The Real Orphan

My wife and I try to make it a routine to have a brief reminder session every now and then. Usually after Maghrib prayer, we would sit down as a family and read something from one of the books we have in our collection.

Our latest pick was the book “Tarbiyatul Aulad fil Islam” by Dr. Abdullah Nasir Ulwan. It is a brilliant book about parental responsibilities in raising a good child, and I highly recommend all parents and would-be parents to buy it and read it as a family.
Last night, we read some passages about the factors contributing to misbehaviours in children. One subtopic in particular caught my eye: The Neglectfulness of Parents in Educating the Child. My heart shivered as I read the title because I was afraid that I could be one of those neglectful parents. 
I flipped to the section and started reading. From words to sentences to passages, the section was a must read for all parents, would-be-parents, and eventual-parents. We really felt the effect of the message conveyed.

In that section, the author quoted a poem that has stuck with me, and it is the inspiration of my blog post today:

The real orphan is one with a careless mother and a busy father.

In no way the author was conveying that forever losing a mother and/or a father is a light matter. It is not an experience any of us wish to endure. Having said that, the author is raising an important question to an important and real issue:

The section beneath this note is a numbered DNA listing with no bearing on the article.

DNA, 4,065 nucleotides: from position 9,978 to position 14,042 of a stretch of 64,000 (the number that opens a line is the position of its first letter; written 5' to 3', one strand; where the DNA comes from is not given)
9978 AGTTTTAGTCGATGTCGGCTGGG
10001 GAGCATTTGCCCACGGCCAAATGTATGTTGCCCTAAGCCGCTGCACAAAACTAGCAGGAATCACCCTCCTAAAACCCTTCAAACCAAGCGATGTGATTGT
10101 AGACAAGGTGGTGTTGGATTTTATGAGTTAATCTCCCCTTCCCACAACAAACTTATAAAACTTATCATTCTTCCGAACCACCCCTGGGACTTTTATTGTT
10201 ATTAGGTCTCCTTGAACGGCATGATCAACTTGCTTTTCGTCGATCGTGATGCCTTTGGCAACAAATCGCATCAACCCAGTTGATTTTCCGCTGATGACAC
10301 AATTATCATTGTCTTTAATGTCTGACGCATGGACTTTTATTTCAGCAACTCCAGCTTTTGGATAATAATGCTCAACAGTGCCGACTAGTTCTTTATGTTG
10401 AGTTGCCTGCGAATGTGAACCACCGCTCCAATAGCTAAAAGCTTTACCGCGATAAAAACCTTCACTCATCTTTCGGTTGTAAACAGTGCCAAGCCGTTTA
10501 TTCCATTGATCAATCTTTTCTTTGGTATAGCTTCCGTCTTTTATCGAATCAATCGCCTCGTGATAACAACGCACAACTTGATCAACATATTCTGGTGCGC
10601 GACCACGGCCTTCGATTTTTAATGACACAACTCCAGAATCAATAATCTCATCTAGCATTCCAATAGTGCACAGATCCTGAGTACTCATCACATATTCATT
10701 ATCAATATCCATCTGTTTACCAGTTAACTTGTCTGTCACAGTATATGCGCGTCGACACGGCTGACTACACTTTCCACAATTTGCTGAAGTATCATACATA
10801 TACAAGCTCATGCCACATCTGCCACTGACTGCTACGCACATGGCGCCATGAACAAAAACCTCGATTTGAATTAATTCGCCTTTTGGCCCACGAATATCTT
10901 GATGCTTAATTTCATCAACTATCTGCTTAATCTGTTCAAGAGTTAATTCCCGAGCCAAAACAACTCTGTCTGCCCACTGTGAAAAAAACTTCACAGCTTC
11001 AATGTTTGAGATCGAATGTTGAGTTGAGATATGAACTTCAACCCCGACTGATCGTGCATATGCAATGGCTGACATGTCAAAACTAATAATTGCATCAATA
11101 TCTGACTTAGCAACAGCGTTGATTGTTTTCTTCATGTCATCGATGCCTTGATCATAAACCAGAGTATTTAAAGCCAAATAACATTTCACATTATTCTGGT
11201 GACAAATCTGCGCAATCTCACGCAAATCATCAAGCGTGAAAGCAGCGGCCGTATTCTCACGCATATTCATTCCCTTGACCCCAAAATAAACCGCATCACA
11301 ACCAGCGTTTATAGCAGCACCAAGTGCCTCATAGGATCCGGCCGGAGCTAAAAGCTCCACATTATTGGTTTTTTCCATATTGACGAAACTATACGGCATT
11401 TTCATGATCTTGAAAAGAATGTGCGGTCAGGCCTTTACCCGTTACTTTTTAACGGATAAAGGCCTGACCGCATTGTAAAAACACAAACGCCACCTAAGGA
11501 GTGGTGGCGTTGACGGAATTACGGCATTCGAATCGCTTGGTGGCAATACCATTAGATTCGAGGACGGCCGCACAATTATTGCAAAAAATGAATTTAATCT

What if you have parents, but it feels like they are not there?

The question was raised, in one of the emails I have received. The sender was devastated to be in a situation where his emotional distress wasn’t heard. He felt like talking to a brick wall. The parents weren’t emotionally responsive to his emotional needs. Hence, although the parents were physically there, it didn’t feel like they were there for the child.

Reading that email, I was in a dilemma. Which is worse: losing a parent physically, or emotionally? For people who lose their parents physically (i.e. their parents passed away), eventually they will come to terms that their parents are gone and they have to move on with their lives.

But what if the parents are right there in front of you, but you don’t feel their presence? How do you move on in that situation? It might take a great deal of denial and emotional disconnection to come to a conclusion that you don’t “have” your parents anymore at that point.

Imagine the emotional torture experienced by a child in such a situation. You want to express your feelings, but they don’t respond accordingly. You don’t feel like your voice is being heard. They might hear you, but they don’t listen to you.

Hearing is a sensory experience, purely physical. It requires minimal attention. Listening goes beyond the physical senses. It requires maximum attention, because you are not simply hearing sounds. You are listening to the words and how they are said, to the emotions accompanying each word, and what each word means to the person and not to you.

When people don’t listen to you, you are left feeling alone in a place full of people. It is a strange feeling, but it is definitely real.

Humans don’t just operate on a physical level. Food, clothing, and shelter are all important aspects of a parent’s responsibility as each is crucial for the physical survival of the child. However, a child is more than just a physical being. A child is also an emotional being.